To boost its ratings, the station hired a consultant, Kent Burkhardt, a longtime proponent of hit-radio formats. Hennessey says Burkhardt never understood the Americana format and lobbied against playing less established artists like Gillian Welch. According to Hennessey, he advised WYCQ to play more current country hits, fewer local or national obscurities, and no rock.
Moo 102 is apparently heeding Burkhardt’s advice. Hennessey’s departure coincided with the arrival of WYCQ’s new chief operating officer, a 30-year radio veteran named Bob Reich, who has worked with Burkhardt at various stations since 1979. Reich arrived in Nashville two weeks ago after stints at stations in Orlando, Miami, and Dallas. “We’ll run ideas by [Burkhardt],” said Reich, “but all programming decisions will be done here.”
For that, WYCQ has hired program director Brian Krysz, who previously programmed modern rock for the Hartford, Conn., station WMRQ-FM. Krysz has never programmed country before, though he did once work for a country station in Poughkeepsie, N.Y. He doesn’t think that’ll be a problem, however. “There’s not really a difference,” he says. “If you listen to ’SIX or ’SM, they’re just Top 40 stations that play country.” Krysz says that personalities and features, not music, make the difference with listeners.
Asked if Moo 102 will continue to play alternative country, Reich says the station will still play artists like Kim Richey and Kevin Welch. Although Reich and Krysz say the station will keep its existing alternative-country weekend programming, neither would say whether Nashville artists without record deals will remain in regular rotation. Changes have been subtle thus far. Where the station previously segued Steve Earle into Tom Petty, it now follows 4 Runner with Eric Clapton.
Nevertheless, the proposed changes have not pleased Moo 102’s listeners on Music Rownot the publicists, whose artists were receiving airplay on the station, nor the artists themselves, who found Moo 102 unusually receptive to their music. Nor are labels happy about the narrowing of a format friendly to new artists. “There’s a certain amount of disbelief that they’d go up against WSIX or WSM,” said one music-industry listener, who also wondered why the station would rely so heavily on the Arbitron book when it doesn’t even subscribe. “When revenues are up and people are talking about it all over town, why are they listening to consultants who know nothing about the station?”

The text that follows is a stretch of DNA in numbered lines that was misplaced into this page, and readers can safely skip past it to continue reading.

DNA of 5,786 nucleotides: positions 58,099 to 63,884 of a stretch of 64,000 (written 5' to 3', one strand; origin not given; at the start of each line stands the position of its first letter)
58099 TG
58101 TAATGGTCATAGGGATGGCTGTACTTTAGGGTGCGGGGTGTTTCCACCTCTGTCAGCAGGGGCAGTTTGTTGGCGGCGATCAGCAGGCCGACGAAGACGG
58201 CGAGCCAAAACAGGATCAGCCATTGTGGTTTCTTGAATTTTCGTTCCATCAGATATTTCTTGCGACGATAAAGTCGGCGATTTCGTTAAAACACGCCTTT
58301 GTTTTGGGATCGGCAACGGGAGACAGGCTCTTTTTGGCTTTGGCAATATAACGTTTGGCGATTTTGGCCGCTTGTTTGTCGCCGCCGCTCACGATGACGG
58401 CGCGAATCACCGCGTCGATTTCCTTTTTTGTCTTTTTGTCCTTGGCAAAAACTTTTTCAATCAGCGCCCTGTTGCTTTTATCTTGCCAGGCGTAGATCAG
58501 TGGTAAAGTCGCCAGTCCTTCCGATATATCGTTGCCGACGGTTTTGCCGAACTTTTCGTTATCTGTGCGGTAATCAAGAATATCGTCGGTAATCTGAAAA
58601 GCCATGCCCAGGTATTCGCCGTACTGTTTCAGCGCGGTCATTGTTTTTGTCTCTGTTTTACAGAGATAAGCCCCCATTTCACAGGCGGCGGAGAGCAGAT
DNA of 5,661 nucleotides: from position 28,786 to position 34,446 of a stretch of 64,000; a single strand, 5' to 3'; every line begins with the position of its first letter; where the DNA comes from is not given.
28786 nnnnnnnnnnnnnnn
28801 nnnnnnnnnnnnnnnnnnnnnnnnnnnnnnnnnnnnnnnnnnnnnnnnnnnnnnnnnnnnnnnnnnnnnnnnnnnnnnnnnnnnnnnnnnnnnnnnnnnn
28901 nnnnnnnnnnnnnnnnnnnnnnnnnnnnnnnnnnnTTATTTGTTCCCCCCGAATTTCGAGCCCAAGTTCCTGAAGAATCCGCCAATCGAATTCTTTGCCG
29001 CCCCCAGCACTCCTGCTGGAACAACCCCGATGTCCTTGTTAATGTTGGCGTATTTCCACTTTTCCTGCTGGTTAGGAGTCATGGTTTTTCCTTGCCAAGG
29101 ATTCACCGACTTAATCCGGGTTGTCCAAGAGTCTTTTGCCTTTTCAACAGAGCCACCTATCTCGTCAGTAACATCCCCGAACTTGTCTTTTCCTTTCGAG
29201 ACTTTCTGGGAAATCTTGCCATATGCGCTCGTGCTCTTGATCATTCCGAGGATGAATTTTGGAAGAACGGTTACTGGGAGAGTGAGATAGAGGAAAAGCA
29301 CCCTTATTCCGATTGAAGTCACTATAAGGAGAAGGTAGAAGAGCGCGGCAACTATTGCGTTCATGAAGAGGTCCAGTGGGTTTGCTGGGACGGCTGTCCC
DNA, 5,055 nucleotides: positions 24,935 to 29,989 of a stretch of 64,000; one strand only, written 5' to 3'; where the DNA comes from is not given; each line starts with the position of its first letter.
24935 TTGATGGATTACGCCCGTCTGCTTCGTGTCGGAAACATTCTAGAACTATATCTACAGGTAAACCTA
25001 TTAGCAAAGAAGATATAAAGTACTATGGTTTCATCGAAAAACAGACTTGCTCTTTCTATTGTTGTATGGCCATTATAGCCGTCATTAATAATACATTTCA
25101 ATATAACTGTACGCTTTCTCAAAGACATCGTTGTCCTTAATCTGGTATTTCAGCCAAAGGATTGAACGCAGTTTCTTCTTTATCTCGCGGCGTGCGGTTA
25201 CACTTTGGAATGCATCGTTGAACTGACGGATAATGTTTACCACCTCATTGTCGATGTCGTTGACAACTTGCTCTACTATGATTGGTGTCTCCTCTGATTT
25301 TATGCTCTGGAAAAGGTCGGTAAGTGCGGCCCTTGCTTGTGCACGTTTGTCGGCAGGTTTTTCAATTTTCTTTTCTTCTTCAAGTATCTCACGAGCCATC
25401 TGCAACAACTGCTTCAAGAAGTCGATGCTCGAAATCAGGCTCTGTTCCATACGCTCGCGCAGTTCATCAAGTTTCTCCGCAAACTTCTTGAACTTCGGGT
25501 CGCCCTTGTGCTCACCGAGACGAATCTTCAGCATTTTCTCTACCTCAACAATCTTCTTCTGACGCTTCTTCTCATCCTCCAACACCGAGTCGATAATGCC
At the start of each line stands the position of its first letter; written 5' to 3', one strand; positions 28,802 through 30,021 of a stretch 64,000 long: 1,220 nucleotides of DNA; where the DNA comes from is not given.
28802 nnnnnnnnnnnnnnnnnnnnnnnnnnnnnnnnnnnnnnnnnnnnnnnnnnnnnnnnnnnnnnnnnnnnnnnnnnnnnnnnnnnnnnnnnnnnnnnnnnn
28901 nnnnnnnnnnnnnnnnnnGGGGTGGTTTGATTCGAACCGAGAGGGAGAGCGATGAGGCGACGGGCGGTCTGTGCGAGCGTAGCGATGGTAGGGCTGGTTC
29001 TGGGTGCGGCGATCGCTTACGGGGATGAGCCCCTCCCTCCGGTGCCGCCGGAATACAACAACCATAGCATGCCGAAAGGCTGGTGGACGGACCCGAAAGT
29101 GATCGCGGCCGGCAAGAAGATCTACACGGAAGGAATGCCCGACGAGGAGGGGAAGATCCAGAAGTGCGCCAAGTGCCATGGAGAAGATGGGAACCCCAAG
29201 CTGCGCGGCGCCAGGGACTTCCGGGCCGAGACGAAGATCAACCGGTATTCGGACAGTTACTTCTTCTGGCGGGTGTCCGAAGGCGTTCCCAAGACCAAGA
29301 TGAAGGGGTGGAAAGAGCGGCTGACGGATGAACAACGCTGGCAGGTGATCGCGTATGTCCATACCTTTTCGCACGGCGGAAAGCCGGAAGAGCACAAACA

Depending on whom you ask, Moo 102 was either scoring big with listeners or not even appearing on the city’s radar. Reich says he’s received almost no response, “which says nobody was listening”; Hennessey says that she would receive 40 to 45 calls within a 90-minute period. “We wouldn’t even be having this conversation if we were making money,” Krysz observes. What can’t be denied is that the proposed changes are coming at a bad time.
Last Thursday, USA Today published a grim, widely read story by Nashville music reporter David Zimmerman, who cited statistics that show country album sales for the first half of 1996 are down nearly 11 percent from the same period last yeara drop of more than 3 million units. One theory, Zimmerman wrote, is that country music in general, and country radio in particular, have “become bland.” Alternative country, an amorphous category that engulfs everything between Freakwater and Emmylou Harris, has been seen as an antidote to that blandness.
To break alternative country acts, however, the acts must get airplay, and that means convincing stations to embrace the format. The changes at Moo 102 show how formidable a task that will be.
“The thing that saddens me,” says Billy Block, the Bum Steers’ drummer, who frequently appears on WYCQ and formerly worked for Gavin, “is that we’ve lost this wonderful resource for music we all love. There are all these diamonds lying on the streets of Nashville, just waiting to be picked up.”